A Bill from Welland MPP Cindy Forster designed to protect vulnerable adults and seniors in Supportive Living Accommodations (SLAs) is stalled in the Ontario legislature.
Bill 135, the Protecting Vulnerable Persons in Supportive Living Accommodation Act, would put in place licensing rules for privately operated SLAs, as well as increased protections to prevent mistreatment of vulnerable high-risk adults and seniors living in this type of housing. Included among the safeguards proposed in Forster’s bill is a provision that would require housing providers to be provincially licensed in order to collect ODSP cheques and other types of support payments on a resident’s behalf.
SLAs provide low-rent accommodation to vulnerable tenants, and often provide additional care services. In many cases, SLAs serve as an effective response to affordable housing shortages across the province, catering to high-need adults who may not necessarily qualify for long-term care.
According to Ms. Forster though “the lack of regulation and oversight of these services have, in some cases, exposed tenants to substandard living conditions resulting in physical harm and, tragically, even death. In 2014, despite numerous charges and warnings from municipal fire officials, a 72-year-old man died after a SLA home caught fire in London, Ontario.”
In Hamilton, members of the Coalition of Residential Care Facilities Tenants have contacted their five area MPP’s asking them to support the bill.
The Coalition was pleased that Ted McMeekin MPP for Ancaster-Dundas-Flamborough-Westdale and a member of the government supports the bill.
However, the Bill isn’t moving forward. It passed second reading and was referred to the Standing Committee on General Government but has yet to be debated. As the governing party, the Liberals determine whether the bill goes to Committee for debate.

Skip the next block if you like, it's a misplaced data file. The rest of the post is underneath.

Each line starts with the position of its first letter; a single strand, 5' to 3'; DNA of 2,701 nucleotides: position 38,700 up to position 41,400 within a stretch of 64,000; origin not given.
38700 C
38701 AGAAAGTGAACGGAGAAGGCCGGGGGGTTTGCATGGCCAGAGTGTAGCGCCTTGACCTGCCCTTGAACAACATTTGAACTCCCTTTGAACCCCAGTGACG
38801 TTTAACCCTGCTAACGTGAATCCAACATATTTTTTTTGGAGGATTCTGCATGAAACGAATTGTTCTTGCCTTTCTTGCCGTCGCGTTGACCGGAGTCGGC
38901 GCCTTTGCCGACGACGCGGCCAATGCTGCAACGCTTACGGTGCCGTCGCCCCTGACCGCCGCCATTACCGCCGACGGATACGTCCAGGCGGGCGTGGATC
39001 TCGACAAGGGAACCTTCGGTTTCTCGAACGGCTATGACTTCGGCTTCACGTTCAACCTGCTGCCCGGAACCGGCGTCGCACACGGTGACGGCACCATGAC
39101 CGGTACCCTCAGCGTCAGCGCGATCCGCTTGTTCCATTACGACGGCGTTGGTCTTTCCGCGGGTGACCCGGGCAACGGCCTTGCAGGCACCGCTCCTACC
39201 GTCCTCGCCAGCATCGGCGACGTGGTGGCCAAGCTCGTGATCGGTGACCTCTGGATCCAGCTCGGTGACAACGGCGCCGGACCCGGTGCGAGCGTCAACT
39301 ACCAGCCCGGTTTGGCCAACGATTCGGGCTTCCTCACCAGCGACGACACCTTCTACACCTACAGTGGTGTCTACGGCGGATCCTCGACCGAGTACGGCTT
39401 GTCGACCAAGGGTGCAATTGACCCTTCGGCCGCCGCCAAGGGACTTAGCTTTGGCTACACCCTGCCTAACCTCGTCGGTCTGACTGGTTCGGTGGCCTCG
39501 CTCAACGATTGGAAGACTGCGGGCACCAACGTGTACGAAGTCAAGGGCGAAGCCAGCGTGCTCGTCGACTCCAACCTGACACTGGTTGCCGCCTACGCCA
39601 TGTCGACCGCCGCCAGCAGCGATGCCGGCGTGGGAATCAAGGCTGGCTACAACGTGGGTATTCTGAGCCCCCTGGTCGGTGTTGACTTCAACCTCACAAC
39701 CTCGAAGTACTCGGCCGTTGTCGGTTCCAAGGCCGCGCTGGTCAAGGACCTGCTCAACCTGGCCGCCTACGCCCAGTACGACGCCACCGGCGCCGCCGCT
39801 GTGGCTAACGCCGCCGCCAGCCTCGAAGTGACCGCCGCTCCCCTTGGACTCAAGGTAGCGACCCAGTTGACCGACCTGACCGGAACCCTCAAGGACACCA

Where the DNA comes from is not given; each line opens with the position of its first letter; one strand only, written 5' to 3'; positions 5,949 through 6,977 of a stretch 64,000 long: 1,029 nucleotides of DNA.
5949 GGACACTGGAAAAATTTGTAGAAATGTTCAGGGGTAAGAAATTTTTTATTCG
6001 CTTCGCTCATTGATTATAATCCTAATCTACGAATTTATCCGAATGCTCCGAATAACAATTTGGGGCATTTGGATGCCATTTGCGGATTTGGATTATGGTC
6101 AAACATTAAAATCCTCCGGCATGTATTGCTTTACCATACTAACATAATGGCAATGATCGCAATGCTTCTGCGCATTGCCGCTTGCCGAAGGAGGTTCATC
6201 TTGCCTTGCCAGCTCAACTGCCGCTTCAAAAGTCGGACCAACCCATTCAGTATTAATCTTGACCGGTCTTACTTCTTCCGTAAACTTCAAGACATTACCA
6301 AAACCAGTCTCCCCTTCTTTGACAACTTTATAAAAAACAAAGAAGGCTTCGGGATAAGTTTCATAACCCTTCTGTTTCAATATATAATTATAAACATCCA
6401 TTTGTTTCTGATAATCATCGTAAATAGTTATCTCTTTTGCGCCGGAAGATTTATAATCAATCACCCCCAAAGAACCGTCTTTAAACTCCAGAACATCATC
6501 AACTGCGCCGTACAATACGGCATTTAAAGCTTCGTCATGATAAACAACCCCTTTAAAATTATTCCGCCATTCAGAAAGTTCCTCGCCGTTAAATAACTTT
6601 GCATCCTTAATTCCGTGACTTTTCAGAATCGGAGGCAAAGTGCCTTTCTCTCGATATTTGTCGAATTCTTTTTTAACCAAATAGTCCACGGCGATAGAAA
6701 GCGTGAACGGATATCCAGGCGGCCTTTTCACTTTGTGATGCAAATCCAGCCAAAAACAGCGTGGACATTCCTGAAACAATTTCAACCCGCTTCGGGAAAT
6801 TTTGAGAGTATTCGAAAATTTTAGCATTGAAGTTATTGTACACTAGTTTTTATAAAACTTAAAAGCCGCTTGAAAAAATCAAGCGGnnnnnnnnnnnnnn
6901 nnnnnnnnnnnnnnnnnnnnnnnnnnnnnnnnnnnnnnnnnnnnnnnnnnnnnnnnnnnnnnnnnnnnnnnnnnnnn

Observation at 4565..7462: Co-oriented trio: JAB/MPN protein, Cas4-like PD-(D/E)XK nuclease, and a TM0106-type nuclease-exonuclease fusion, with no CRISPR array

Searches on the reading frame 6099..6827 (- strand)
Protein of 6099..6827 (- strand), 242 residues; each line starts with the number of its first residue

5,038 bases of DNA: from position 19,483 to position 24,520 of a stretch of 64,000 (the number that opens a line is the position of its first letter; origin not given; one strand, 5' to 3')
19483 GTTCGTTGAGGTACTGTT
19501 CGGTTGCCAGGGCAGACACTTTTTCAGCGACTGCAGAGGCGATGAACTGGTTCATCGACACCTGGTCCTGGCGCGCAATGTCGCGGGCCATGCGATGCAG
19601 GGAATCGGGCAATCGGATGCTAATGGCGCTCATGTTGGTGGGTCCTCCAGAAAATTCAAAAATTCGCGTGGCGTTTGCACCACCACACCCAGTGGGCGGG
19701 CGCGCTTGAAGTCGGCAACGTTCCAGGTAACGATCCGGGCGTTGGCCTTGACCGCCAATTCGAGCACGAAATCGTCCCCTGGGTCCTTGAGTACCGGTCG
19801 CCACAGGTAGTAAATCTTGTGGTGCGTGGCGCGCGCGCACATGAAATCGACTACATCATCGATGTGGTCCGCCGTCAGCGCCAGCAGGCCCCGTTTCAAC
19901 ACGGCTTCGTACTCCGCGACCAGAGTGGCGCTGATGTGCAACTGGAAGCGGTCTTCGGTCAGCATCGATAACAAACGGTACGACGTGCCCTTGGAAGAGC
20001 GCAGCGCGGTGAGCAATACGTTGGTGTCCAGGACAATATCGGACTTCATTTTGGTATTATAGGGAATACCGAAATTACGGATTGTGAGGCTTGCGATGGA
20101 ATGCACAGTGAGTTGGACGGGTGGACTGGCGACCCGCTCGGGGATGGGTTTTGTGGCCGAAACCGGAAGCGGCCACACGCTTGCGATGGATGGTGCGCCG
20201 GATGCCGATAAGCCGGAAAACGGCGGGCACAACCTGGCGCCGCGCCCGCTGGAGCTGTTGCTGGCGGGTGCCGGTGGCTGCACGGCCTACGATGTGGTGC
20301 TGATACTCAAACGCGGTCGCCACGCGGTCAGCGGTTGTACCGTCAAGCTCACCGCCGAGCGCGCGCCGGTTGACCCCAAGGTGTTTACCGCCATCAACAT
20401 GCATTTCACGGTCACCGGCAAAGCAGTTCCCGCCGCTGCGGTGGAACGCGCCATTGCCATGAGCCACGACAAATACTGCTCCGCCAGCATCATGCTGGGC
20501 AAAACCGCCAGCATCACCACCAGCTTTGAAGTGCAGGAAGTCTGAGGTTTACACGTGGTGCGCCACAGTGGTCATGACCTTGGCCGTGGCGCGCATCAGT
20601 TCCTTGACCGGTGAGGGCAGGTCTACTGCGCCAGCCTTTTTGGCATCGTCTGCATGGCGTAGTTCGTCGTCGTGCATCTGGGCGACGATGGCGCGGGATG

According to Paul Miller MPP for Hamilton East – Stoney Creek the Liberals have “dragged their heels on this legislation.”
Miller says his colleagues will continue to pressure the Wynne Government to move this bill forward in the legislature so that it will become law. They would also support this bill be incorporated into a government sponsored bill.
Hamilton Windsor and St. Thomas have by-laws in place that set standards of care. But why shouldn’t all Ontario have such protections?
Neal Schoen, a Paralegal at Justice Niagara, reports that 45 municipalities across the province have passed motions to call on the province to create provincially enforced standards.
What You Can Do
Advocates are encouraged to reach out to their MPPS. They should also contact the Ontario Minister of Health and Long-Term Care, Eric Hoskins at email@example.com. to let him know that the Government should put Bill 135 on the committee agenda to move it forward.